Celebrate Johnstown’s Folk Heritage
The Johnstown Concert Ballet DANCE WORKS is happy to offer the first of a series of Folk Dancing classes for youth and for adults.
Instructors Beth Stafura and Richard Balazs have decades of professional dance experience between them. They are both members of the Folk Factory in Pittsburgh, a dance ensemble dedicated to preserving Eastern European folklore through traditional and contemporary productions. They are also teachers and choreographers for the international dance troupe: Tamburitzans.
The classes will concentrate on the dances of Eastern Europe and Hungary, along with their story lines. All dance abilities are welcome. Classes are designed to enhance your skill if you have a familiarity, or start you out on the right foot if you simply have the desire to learn. The Youth class is for age 6 and up.
The opportunity to provide these classes is made possible by the generosity of the William Penn Association.
When: Sunday, October 23rd
Youth Class: 12:30pm – 1:30pm
Adult Class: 1:45pm – 3:00p
411 Third Avenue
Cost: $5 per class.
PLEASE PRE-REGISTER by emailing: firstname.lastname@example.org or by calling 814-243-2224
Payment will be collected at the door.
About our instructors:
Beth A. Stafura is in her 18th year as dance instructor and choreographer and contributed her talents to several ethnic ensembles across the United States and Canada. Beth graduated from Duquesne University in 1998 with a Bachelor’s Degree in Communication Studies and continued on to obtain a Master’s Degree in Corporate Communications in 2000. She was also a member of the Duquesne University Tamburitzans where she played tambura, sang, and primarily danced for four years with the ensemble.
Beth not only has desire and passion for the Eastern European culture and dance but has also studied classically in tap, ballet and jazz since the age of five at Pat’s Dance Studio. As a youngster, she performed with the Junior Tamburitzans of Duquesne and the North Hills Junior Tamburitzans. She is also a past member of the Pittsburgh Slovakians and Folklore Ensemble Kumovi. Beth now continues her dancing in the Bulgarian group Otets Paissii of BMNECC and Folk Factory (DUT alumni) under the direction of Richárd Balázs and Bilyana Stafura.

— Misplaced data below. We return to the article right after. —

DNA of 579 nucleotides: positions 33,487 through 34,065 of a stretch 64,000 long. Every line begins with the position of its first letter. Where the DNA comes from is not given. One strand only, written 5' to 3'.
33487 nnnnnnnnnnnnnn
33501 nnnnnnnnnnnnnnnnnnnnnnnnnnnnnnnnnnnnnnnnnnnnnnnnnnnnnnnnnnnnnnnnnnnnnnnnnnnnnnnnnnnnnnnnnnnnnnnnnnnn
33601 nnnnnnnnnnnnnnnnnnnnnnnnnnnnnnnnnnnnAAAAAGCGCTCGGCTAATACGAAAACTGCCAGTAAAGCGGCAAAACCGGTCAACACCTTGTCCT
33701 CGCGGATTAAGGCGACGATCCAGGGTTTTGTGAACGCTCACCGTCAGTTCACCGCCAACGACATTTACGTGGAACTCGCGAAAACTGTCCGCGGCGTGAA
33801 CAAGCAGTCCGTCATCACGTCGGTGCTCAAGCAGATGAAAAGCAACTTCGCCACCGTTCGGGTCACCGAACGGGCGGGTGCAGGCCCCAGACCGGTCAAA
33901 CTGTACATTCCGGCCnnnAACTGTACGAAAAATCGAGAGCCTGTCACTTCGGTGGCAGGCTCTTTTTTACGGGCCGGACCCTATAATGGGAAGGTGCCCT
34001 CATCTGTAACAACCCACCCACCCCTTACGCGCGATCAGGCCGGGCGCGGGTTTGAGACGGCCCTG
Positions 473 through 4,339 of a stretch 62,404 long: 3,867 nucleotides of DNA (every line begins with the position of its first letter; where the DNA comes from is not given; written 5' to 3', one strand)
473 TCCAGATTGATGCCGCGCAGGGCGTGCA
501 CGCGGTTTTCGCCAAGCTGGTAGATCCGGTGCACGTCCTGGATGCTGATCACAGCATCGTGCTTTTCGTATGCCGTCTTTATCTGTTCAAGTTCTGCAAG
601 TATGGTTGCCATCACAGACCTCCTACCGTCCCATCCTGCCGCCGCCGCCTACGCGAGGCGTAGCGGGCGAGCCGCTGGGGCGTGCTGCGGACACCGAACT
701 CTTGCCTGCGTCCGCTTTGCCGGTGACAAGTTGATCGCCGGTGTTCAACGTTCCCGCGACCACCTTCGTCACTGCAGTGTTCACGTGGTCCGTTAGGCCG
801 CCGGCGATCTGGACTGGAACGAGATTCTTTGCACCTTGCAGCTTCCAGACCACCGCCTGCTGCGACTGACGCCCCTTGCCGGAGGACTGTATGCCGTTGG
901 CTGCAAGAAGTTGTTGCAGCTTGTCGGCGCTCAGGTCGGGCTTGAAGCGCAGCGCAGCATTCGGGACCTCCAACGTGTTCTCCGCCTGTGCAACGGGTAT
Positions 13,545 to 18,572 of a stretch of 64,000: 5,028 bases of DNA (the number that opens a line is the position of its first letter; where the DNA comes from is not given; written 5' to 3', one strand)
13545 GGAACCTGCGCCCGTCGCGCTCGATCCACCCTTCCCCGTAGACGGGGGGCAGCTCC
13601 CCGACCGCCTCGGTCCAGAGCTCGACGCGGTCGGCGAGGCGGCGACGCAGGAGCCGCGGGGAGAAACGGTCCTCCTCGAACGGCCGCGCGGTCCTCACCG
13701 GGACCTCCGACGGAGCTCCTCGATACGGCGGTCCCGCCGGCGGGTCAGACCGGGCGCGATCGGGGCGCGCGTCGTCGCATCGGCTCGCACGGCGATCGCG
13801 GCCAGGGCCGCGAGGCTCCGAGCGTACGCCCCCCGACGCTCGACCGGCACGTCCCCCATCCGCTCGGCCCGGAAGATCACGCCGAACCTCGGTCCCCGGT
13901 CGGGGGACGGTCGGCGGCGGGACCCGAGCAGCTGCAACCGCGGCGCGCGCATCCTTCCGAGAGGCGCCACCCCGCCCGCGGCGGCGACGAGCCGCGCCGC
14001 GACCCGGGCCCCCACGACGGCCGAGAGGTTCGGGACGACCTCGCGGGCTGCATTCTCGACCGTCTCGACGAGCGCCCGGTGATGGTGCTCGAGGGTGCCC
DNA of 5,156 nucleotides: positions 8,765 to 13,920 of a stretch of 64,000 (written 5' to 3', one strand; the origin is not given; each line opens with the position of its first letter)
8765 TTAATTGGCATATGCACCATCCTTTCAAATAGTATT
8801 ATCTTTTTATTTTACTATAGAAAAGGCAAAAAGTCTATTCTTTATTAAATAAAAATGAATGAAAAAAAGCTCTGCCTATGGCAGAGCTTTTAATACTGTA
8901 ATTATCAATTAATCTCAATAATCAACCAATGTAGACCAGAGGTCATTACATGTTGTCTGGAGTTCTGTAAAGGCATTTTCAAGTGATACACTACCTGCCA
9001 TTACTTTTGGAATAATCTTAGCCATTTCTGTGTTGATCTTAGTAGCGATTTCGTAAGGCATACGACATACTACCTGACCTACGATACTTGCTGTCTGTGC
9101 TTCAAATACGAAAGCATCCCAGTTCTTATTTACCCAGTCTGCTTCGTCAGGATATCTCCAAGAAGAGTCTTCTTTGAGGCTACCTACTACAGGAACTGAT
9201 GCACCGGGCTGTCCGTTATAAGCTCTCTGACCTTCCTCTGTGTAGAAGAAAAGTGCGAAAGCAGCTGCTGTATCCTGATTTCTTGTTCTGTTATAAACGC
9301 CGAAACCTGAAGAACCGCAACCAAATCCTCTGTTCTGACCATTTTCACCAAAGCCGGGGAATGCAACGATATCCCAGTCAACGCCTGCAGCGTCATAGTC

Beth has taught and choreographed for various groups including Jadran, Golden Triangles, Hrvatski Tanac, South Hills and Duquesne Jrs. She currently teaches tap dancing at Steel City Academy of Dance. Beth attended numerous dance workshops and seminars since early childhood and continues to teach various workshops and lecture demonstrations across the United States. She has also had the privilege of being a dance instructor for the Duquesne University Tamburitzans, Kardinal Stepinac Croatian group in New York, NY, and is currently teaching Croatian National Home in Hamilton, Canada.
Richard Balazs was born in 1976 in Kisvarda, a small town in northeastern Hungary. Richard grew up in a dancing family. His father, Dr. Gustav Balazs, is one of the most renowned authorities on Hungarian Gypsy dance and folklore. His aunts, uncles and cousins are among the best Gypsy dancers in the Szatmar region of Hungary and are often the subjects of anthropologists and folk dance researchers.
In 1983, he joined the children’s folk dance group “Igrice” and began performing in festivals in Hungary and throughout Europe. In 1990, Richard went to Finland to study classical ballet. Returning to Hungary in 1991, he became a regular instructor at his father’s International Gypsy Dance Camp until 1995. In 1992, he joined his father’s gypsy music group “Maljaki Luludji” and traveled with them throughout Europe promoting Gypsy culture, songs, and dances. That same year, he joined the folk dance ensemble “Nyírség,” one of the most renowned performing ensembles in Hungary. There, he broadened his repertoire and worked with world famous Hungarian choreographers. In 1993, Richard won Hungary’s National Talent Search in the Folk Dance Soloist category. However, the greatest achievement of his career came in 1995 when he won the Golden Spur award as a soloist, the highest recognition a folk dancer can receive.
In 1995, at the age of 18, Richard was awarded a scholarship to join the Duquesne University Tamburitzans, a folk group specializing in Eastern European music, song and dance. There he was exposed to different music and dance styles, while at the same time promoting his own Hungarian and Gypsy culture by choreographing for the group. He continues to choreograph for the Tamburitzans and other folk dance groups across the United States and Canada and has taught at various workshops. Currently, he is the Artistic Director of Folk Factory, a dance ensemble whose mission is to preserve and perpetuate authentic Eastern European folklore through both traditional and contemporary productions.